Pain Management - Definition and Terminology

Pain Management - Definition and Terminology is a topic covered in the Clinical Anesthesia Procedures.

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Definition and Terminology

Pain is an unpleasant sensory and emotional experience that is associated with actual or potential tissue damage or described in terms of such damage (The International Association for the Study of Pain). Different categories of pain can be defined according to the duration, etiology, or perception of the painful experience.

  1. Acute pain is pain that is secondary to physical injury to body tissues and usually resolves as the wound heals. Improved control of acute pain following surgery has become a focus for practice improvement measures leading to a more timely and diversified approach to pain therapy. Studies demonstrate that techniques that effectively reduce acute pain are associated with a lower incidence of subsequent chronic pain.
  2. Chronic pain is pain that continues for months or longer and is often defined as pain persisting beyond 3 to 6 months. Common chronic pain conditions include low back pain, complex regional pain syndrome, postherpetic neuralgia, cancer pain, and myofascial pain.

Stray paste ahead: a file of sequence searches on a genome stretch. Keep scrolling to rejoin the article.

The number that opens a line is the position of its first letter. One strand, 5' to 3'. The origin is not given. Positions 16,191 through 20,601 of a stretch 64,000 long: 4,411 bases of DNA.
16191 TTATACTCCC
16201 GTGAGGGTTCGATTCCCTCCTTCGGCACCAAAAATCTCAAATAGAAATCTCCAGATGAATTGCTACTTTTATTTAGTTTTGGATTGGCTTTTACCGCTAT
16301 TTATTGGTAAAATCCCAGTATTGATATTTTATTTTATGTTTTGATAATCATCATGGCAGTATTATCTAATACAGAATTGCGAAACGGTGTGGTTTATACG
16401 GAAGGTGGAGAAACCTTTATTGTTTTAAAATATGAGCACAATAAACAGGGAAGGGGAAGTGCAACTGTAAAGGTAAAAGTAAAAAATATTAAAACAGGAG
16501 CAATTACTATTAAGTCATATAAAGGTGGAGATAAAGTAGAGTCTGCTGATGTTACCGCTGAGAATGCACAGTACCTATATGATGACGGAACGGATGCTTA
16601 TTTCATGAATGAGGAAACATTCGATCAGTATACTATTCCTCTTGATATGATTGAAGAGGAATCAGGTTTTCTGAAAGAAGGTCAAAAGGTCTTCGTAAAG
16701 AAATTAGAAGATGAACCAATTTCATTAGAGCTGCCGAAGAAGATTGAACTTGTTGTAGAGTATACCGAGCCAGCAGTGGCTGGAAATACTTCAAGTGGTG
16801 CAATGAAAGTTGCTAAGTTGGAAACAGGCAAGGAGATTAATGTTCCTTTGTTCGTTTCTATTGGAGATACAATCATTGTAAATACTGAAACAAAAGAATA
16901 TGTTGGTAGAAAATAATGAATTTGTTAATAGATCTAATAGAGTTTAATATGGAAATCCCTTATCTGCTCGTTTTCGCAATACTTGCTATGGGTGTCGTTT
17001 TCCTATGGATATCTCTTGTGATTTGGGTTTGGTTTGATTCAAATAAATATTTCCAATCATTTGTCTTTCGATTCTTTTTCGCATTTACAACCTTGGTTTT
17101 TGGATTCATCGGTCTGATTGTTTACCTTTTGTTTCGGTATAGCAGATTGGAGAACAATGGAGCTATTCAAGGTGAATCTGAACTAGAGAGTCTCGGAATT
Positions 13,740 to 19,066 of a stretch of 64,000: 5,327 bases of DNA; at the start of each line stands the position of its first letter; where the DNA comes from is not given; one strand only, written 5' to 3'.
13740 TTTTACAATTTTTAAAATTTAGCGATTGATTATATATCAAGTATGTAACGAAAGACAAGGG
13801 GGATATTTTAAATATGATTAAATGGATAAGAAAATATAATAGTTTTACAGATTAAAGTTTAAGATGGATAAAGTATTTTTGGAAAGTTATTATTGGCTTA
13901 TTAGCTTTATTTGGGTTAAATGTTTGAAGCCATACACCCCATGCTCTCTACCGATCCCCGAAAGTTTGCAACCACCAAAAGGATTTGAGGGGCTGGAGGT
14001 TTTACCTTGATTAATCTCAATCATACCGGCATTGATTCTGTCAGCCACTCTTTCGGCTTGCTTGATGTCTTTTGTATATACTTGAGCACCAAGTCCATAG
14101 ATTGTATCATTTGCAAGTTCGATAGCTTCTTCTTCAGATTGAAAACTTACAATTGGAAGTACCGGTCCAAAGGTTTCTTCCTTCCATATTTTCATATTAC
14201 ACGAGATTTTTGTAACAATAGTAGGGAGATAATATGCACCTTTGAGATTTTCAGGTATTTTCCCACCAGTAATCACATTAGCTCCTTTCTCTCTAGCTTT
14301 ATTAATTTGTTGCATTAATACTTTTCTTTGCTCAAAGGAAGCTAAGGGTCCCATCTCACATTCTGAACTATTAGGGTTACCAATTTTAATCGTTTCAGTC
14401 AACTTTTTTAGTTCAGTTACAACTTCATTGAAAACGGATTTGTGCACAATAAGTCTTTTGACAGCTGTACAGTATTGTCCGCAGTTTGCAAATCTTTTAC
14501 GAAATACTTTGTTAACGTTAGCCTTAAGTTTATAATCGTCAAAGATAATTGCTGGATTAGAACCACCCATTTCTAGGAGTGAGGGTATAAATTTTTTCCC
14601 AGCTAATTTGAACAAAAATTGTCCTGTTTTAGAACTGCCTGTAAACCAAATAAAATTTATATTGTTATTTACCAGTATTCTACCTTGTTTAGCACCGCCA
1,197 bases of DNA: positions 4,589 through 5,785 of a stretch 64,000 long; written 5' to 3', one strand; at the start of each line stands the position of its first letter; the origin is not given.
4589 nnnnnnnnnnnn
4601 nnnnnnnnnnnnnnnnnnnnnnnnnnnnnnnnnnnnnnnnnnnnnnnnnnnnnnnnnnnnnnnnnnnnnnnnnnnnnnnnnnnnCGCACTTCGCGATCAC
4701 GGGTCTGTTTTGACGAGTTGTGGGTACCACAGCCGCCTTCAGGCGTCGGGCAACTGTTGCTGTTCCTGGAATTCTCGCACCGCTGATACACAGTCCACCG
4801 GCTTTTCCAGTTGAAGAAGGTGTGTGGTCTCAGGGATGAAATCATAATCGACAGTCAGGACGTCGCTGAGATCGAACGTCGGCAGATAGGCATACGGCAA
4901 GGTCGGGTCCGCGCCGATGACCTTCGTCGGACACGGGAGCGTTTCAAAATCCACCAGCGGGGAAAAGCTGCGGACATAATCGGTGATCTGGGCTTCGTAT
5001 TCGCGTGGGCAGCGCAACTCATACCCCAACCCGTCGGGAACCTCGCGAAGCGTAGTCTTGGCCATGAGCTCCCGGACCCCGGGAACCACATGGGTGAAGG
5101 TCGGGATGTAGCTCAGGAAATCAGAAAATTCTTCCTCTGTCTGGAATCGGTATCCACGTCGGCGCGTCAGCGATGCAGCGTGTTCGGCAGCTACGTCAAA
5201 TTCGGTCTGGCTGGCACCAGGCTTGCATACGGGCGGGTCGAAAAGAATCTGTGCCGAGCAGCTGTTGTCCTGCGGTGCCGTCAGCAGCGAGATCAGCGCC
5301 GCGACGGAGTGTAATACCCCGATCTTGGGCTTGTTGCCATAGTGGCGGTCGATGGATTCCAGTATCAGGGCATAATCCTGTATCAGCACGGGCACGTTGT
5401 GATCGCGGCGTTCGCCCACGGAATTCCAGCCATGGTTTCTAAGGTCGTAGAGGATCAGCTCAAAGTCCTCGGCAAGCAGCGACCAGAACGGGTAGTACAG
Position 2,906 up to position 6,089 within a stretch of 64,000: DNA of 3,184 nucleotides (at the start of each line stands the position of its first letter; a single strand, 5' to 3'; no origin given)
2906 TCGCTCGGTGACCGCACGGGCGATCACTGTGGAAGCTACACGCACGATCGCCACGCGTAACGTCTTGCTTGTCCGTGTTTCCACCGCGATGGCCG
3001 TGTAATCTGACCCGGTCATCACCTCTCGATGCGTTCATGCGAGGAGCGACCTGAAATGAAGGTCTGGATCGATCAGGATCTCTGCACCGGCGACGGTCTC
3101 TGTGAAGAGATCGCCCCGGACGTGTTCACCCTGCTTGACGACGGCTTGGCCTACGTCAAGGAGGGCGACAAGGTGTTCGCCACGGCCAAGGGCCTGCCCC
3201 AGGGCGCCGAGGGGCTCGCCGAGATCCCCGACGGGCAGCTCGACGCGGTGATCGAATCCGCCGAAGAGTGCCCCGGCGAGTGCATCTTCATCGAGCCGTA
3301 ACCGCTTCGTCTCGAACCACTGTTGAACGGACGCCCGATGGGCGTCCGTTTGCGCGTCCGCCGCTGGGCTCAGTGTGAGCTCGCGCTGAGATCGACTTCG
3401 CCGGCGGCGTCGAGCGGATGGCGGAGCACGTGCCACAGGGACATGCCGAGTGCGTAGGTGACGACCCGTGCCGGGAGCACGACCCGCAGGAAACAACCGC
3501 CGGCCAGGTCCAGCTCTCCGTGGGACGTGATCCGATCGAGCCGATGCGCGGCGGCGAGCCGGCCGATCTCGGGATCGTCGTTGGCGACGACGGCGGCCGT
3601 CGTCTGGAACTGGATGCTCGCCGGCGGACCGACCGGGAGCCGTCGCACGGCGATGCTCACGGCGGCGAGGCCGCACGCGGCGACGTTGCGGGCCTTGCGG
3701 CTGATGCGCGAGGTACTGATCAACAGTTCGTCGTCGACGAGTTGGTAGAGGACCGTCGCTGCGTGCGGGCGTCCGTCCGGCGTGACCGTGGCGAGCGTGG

3. Neuropathic pain results from pathologic function of the somatosensory system, either in peripheral elements (receptor or peripheral nerves) or in the central nervous system. The abnormal somatosensory function of neuropathic pain is the direct result of injury to the nervous system, and this type of pain persists even after tissue healing appears to be complete. It is most frequently described as burning, radiating, lancinating, or shooting in nature. Neuropathic pain can result in allodynia, which is the perception of pain from a normally innocuous stimulus, for example, light touch perceived as pain.
  4. Nociceptive pain results from injury that activates peripheral nociceptors, which can be somatic or visceral in origin, and is the well-localized pain associated with most acute injuries. Visceral pain arises from distention or injury to the viscera and is usually less well localized than somatic pain, owing to the less dense innervation of the organs as compared to other tissues.
  5. Inflammatory pain categorized as nociceptive pain in the presence of acute inflammation, but chronic inflammatory states can play mechanistic roles in neuropathic pain states (Loeser & Treede, Kyoto). Inflammation resulting from tissue damage can lead to hyperalgesia, which is the exaggerated painful perception of a known noxious stimulus.

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